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The Corpse Exhibition : And Other Stories of Iraq
by Hassan Blasim and Jonathan Wright


Overview - A blistering debut that does for the Iraqi perspective on the wars in Iraq and Afghanistan what Phil Klay's Redeployment does for the American perspective
" A] wonderful collection." --George Saunders, The New York Times Book Review
The first major literary work about the Iraq War from an Iraqi perspective--by an explosive new voice hailed as "perhaps the best writer of Arabic fiction alive" ( The Guardian )-- The Corpse Exhibition shows us the war as we have never seen it before.
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More About The Corpse Exhibition by Hassan Blasim; Jonathan Wright
 
 
 
Overview
A blistering debut that does for the Iraqi perspective on the wars in Iraq and Afghanistan what Phil Klay's Redeployment does for the American perspective
" A] wonderful collection." --George Saunders, The New York Times Book Review
The first major literary work about the Iraq War from an Iraqi perspective--by an explosive new voice hailed as "perhaps the best writer of Arabic fiction alive" (The Guardian)--The Corpse Exhibition shows us the war as we have never seen it before. Here is a world not only of soldiers and assassins, hostages and car bombers, refugees and terrorists, but also of madmen and prophets, angels and djinni, sorcerers and spirits.
Blending shocking realism with flights of fantasy, The Corpse Exhibition offers us a pageant of horrors, as haunting as the photos of Abu Ghraib and as difficult to look away from, but shot through with a gallows humor that yields an unflinching comedy of the macabre. Gripping and hallucinatory, this is a new kind of storytelling forged in the crucible of war.

 
Details
  • ISBN-13: 9780143123262
  • ISBN-10: 0143123262
  • Publisher: Penguin Books
  • Publish Date: February 2014
  • Page Count: 196
  • Reading Level: Ages 18-UP


Related Categories

Books > Fiction > Short Stories (single author)
Books > Fiction > Literary

 
Publishers Weekly Reviews

Publishers Weekly® Reviews

  • Reviewed in: Publishers Weekly, page .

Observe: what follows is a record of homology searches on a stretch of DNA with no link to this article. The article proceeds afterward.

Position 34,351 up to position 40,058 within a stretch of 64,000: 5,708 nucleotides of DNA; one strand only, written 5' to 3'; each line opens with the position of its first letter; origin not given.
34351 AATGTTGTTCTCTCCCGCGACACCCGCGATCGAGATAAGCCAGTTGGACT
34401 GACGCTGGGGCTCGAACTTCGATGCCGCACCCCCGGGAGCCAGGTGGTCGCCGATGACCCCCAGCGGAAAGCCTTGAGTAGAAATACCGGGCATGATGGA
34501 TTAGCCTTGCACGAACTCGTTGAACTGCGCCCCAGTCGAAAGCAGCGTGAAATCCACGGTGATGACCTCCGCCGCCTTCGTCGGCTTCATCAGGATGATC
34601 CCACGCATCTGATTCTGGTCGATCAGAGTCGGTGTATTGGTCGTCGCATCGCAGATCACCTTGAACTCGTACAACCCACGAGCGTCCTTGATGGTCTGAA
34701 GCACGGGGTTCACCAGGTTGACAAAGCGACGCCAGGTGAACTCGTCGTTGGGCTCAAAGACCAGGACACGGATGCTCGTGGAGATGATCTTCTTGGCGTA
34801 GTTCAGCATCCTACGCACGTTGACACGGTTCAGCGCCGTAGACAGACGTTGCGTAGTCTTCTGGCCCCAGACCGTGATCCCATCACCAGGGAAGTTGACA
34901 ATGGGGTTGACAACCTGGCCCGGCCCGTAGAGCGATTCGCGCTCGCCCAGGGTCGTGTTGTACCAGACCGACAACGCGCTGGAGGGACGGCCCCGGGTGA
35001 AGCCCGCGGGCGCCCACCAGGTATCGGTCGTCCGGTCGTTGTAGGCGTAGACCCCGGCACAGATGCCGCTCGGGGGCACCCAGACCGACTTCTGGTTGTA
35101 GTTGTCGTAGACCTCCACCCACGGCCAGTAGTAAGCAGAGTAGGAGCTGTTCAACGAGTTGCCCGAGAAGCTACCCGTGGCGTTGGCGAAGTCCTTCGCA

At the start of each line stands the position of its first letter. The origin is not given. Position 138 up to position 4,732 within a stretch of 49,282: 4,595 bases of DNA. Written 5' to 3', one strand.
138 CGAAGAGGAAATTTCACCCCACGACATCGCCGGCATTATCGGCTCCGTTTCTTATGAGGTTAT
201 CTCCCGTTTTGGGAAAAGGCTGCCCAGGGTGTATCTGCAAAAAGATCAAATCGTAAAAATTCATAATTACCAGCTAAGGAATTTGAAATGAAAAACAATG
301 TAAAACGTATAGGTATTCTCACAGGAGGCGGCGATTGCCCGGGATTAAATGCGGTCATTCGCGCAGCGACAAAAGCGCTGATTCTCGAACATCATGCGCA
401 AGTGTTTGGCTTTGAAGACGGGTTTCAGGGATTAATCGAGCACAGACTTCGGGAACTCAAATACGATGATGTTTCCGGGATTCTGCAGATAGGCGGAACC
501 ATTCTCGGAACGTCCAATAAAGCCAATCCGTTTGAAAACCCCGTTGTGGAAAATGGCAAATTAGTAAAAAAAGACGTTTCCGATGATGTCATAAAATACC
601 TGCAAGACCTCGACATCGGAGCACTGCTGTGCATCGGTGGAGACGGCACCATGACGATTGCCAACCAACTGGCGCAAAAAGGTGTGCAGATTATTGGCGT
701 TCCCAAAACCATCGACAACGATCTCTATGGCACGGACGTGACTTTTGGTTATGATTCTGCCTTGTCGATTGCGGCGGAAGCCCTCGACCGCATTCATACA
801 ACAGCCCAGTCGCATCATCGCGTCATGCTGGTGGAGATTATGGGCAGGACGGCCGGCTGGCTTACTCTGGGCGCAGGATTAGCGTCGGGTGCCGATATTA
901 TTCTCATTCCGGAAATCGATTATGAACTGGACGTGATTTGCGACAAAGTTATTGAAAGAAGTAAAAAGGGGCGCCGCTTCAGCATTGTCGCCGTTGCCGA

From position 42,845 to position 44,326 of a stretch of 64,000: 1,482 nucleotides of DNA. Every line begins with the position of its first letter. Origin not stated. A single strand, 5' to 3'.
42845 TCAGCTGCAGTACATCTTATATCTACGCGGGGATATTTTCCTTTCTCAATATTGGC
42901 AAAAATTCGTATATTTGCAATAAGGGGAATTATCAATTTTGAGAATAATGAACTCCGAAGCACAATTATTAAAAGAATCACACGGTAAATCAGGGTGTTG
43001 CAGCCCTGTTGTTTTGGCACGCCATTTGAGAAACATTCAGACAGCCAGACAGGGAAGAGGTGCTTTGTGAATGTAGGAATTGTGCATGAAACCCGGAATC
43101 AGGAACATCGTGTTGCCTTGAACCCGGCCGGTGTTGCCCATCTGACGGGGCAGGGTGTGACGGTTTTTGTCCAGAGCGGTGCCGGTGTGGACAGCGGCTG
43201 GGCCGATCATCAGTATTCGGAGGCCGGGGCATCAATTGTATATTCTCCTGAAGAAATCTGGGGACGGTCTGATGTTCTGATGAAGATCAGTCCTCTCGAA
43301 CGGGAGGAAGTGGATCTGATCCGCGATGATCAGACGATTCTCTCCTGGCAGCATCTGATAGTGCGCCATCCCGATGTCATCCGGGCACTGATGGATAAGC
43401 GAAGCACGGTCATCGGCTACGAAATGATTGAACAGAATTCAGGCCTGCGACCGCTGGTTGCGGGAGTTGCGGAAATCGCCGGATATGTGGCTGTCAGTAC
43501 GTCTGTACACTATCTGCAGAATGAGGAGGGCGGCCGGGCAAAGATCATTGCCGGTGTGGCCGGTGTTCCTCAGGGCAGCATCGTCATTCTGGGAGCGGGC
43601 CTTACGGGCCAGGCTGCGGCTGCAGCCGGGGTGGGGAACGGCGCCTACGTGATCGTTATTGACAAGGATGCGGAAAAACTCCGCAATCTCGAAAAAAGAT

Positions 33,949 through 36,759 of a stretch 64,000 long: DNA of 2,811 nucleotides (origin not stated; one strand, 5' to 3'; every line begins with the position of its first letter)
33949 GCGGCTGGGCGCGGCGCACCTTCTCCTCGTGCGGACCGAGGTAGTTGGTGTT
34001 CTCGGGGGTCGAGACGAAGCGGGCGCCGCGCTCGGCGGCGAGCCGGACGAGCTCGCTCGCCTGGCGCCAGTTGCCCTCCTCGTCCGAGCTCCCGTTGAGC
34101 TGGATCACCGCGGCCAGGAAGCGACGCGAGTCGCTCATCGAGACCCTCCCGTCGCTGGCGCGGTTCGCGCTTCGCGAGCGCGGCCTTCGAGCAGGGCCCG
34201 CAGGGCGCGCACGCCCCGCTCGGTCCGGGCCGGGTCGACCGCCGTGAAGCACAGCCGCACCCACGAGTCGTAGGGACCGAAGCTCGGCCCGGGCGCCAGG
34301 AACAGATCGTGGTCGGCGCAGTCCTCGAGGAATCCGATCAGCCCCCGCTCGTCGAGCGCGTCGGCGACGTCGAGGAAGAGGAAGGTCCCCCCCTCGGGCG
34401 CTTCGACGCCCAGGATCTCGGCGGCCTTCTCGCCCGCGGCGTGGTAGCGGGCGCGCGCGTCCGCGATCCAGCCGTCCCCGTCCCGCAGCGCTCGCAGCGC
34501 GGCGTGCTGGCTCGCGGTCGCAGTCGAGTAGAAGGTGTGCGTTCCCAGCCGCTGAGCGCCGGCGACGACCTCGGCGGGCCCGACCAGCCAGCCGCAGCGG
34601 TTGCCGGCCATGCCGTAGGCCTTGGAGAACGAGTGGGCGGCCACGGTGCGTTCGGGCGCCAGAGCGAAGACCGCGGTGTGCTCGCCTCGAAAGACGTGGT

• Review Date: 2013-12-16
  • Reviewer: Staff

Iraq came into our recent consciousness through war, supplanting the magic carpets and genies of folk tales, but Blasim, a filmmaker, poet, and fiction writer, who, persecuted under Saddam Hussein, fled Baghdad in 1998, destroys all preconceptions about his homeland and the effects of dictatorship, war, and occupation in this stunningly powerful collection. The stories are brutal, vulgar, imaginative, and unerringly captivating. In the title story, a man is interviewed for a job as an assassin, with the caveat that he’s expected to display the corpses of his victims in artistic and interesting ways. In “The Killers and the Compass,” a young boy follows his elder “giant brother,” Abu Hadid, around their “sodden neighborhood” of muddy lanes as he terrorizes the neighbors and extorts favors. The corpse of a journalist tells his story in “An Army Newspaper”: “There’s no need to kick him in the balls for him to tell the story honestly and impartially, because the dead are usually honest, even the bastards among them.” The surreal continues in “The Madman of Freedom Square,” in which the statues of “the blonds,” two young men who had mysteriously appeared in the wretched Baghdad neighborhood called the Darkness District and transformed the inhabitants’ lives, are threatened with destruction by the new government’s army. Daniel is “The Iraqi Christ” and has premonitions: “A constant itching in Daniel’s crotch foretold that an American helicopter would crash...” Cars explode, women and boys are beaten and raped, bodies are inhabited by spirits, refugees tell lies, yet none of the horror is gratuitous; every story ends with a shock, and none of them falter. A searing, original portrait of Iraq and the universal fallout of war. (Feb.)

 
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